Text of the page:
Linux desktop ready for corporate users

While its lack of gaming and media support limits Linux as a viable consumer option, it is suited for the corporate environment.
Muggie van Staden
By Muggie van Staden, CEO, Obsidian Systems.
Johannesburg, 16 May 2008

The debate has raged for years now as to whether Linux is ready for wide adoption as a desktop operating system.

While Linux and open source have proven themselves in the server environment, the desktop computing space is still widely dominated by Microsoft's Windows, with some growth in Apple Macintosh users.

While Linux is also growing as a desktop operating system, it is not quite ready for wide use by consumers. That said, Linux is certainly ready as a corporate desktop solution.

Consumers vs corporates

The reason the open source operating system can be used by corporate users but not everyday consumers is because the needs of these two categories of user are different. While Linux meets the requirements of most corporates, the consumer domain is somewhat different.

Corporate users usually function within a controlled environment where their application set is specified by management. Users in this environment are most likely utilising desktop computers that are pre-configured for them and onto which they are usually not allowed to install applications without the help of the IT department. E-mail, spreadsheets, word processing, Web browsing and the other basic functionality that is required by most desk workers is comprehensively catered for in Linux with the likes of

By selecting Linux as a desktop operating system in corporate environments, businesses can save money on licensing costs, both for the operating system and open source applications it runs.

Linux also offers a robust environment in which users can easily be provisioned and controlled with excellent security and tools available to administrators.

Even further up the corporate ladder at management levels, Linux is still a viable desktop solution, given that even managers with laptops and other dedicated resources seldom need more than productivity software.

Unskilled consumers

While Linux meets the requirements of most corporates, the consumer domain is somewhat different.

Muggie van Staden is MD of Obsidian Systems.

Corporate environments are also moving increasingly towards software-as-a-service and other forms of services-based applications that are accessed in browser windows and do not require dedicated client software.

Linux is a good option in these environments as it is provided without convoluted licensing models and can be rapidly deployed.

It is media support and commercial gaming that challenge Linux as a viable consumer desktop offering. If consumers only need basic Internet and productivity functionality for their home computers, then the likes of Mandriva and Ubuntu Linux distributions are an option. But more often than not, home users will want to make use of digital media and play games on their personal computers. While it is possible for Linux to provide these things, it is usually not without some form of tweaking and emulation.

The average home user does not have the time, skills or inclination required to tweak Linux and manipulate its environment for commercial gaming and wide-scale media use.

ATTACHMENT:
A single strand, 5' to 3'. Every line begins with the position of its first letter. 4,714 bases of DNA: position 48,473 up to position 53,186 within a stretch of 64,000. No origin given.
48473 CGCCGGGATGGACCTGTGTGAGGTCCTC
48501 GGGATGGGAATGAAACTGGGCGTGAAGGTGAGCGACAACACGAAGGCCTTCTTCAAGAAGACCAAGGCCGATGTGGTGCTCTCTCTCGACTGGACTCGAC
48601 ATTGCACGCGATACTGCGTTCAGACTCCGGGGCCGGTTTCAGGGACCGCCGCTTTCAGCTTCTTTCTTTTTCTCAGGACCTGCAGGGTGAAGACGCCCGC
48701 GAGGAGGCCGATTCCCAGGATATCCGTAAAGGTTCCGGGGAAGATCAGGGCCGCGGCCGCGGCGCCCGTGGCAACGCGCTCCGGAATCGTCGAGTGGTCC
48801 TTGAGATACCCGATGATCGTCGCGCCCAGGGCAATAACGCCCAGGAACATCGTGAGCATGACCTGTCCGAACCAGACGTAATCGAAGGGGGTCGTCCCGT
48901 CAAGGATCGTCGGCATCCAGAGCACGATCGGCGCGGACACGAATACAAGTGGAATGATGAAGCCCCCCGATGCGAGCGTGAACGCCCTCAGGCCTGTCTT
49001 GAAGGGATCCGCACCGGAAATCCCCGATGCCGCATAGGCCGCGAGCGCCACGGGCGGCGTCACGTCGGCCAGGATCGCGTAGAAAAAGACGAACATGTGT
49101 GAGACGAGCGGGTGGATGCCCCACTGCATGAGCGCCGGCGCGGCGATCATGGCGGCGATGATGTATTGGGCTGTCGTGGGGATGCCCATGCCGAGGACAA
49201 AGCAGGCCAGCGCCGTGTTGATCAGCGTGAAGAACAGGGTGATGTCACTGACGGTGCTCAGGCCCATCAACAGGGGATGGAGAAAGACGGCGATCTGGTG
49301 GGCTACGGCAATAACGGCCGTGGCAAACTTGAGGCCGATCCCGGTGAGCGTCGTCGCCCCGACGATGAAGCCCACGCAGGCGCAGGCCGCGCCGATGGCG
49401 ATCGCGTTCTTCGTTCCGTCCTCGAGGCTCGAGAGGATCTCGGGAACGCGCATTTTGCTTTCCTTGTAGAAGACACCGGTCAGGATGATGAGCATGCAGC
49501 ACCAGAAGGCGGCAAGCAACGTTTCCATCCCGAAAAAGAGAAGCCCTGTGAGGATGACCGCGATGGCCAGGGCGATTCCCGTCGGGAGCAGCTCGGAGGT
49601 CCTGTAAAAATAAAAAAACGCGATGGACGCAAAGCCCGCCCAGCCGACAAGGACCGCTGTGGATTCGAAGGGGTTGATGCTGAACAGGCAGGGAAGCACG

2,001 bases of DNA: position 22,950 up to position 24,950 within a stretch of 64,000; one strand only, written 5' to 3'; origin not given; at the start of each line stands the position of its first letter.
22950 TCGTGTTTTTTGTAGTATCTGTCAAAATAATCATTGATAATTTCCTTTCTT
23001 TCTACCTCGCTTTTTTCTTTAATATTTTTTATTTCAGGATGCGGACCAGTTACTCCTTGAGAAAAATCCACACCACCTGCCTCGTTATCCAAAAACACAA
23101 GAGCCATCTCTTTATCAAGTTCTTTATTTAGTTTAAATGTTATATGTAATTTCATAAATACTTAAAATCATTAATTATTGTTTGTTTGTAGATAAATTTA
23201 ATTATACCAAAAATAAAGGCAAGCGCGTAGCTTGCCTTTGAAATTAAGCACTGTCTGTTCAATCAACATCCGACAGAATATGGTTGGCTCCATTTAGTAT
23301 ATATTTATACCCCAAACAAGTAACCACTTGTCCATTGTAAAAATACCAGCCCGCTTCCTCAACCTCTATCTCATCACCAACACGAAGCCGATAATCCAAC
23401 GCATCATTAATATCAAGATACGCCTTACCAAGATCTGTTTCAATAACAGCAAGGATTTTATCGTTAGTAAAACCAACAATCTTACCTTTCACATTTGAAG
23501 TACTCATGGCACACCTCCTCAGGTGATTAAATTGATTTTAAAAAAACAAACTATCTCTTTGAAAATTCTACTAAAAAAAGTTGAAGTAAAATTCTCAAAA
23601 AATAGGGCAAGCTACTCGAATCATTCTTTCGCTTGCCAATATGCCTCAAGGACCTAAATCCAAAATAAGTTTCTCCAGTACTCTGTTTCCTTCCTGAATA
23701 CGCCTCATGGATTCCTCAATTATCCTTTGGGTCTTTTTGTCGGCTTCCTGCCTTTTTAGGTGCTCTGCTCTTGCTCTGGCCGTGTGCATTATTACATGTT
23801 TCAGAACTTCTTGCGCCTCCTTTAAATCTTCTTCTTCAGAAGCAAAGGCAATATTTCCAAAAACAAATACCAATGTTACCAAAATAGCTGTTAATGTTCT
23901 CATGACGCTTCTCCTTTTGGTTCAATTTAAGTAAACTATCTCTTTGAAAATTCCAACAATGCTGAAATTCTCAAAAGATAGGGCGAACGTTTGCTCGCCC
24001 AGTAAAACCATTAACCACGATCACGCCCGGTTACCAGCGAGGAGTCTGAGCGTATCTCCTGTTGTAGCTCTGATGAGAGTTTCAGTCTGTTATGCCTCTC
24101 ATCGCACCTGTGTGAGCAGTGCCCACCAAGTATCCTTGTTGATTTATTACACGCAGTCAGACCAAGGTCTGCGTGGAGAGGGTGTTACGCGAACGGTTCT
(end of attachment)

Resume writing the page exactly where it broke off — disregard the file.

Most Linux distributions are also loath to include the required emulators, drivers and codecs with their distributions because it will require them to bundle proprietary software, tainting their open source code and introducing licensing issues. Ubuntu, for example, is a committed open source distribution and would not include proprietary software.

Gaming woes

Commercial 3D games require direct hardware rendering from a personal computer, which means operating systems must run vendor-developed drivers from Nvidia, AMD or other card and chipset manufacturers.

These drivers are distributed freely but are proprietary and hardly ever included out-of-the box with Linux. They can also be tricky to install, given the variety of Linux distributions which each have different package-management methodologies.

The games are also often developed for Windows and require emulators or spoofed environments to run, again requiring proprietary software and a decent knowledge of Linux on the part of the user.

Consumers also have different needs and expectations that they focus on and most do not feel strongly one way or the other as to whether they are using proprietary or open source code.

While developers such as Linspire are making great progress in making consumer desktop Linux distributions a viable option, they are simply not there yet. And it is impossible to predict when the barriers to entry for consumer Linux desktops will be overcome.

On the corporate side, however, Linux has already proven itself as a viable desktop option both in private and public sector implementations. Case studies of this nature include the South African government, which is far down the path of open source adoption and already successfully running Linux desktops in some departments. On the corporate side, First National Bank is an example of an enterprise that has deployed thousands of Linux desktops.

Of course, it must be added that the effective use of Linux in the corporate arena requires sufficient support and certification. This means working with a committed and proven vendor that certifies its product for use with specific infrastructure and has appointed local partners who can provide sufficient support and training. With these requirements met, Linux offers a superior consumer desktop environment to any of its proprietary competition.

* Muggie van Staden is MD of Obsidian Systems.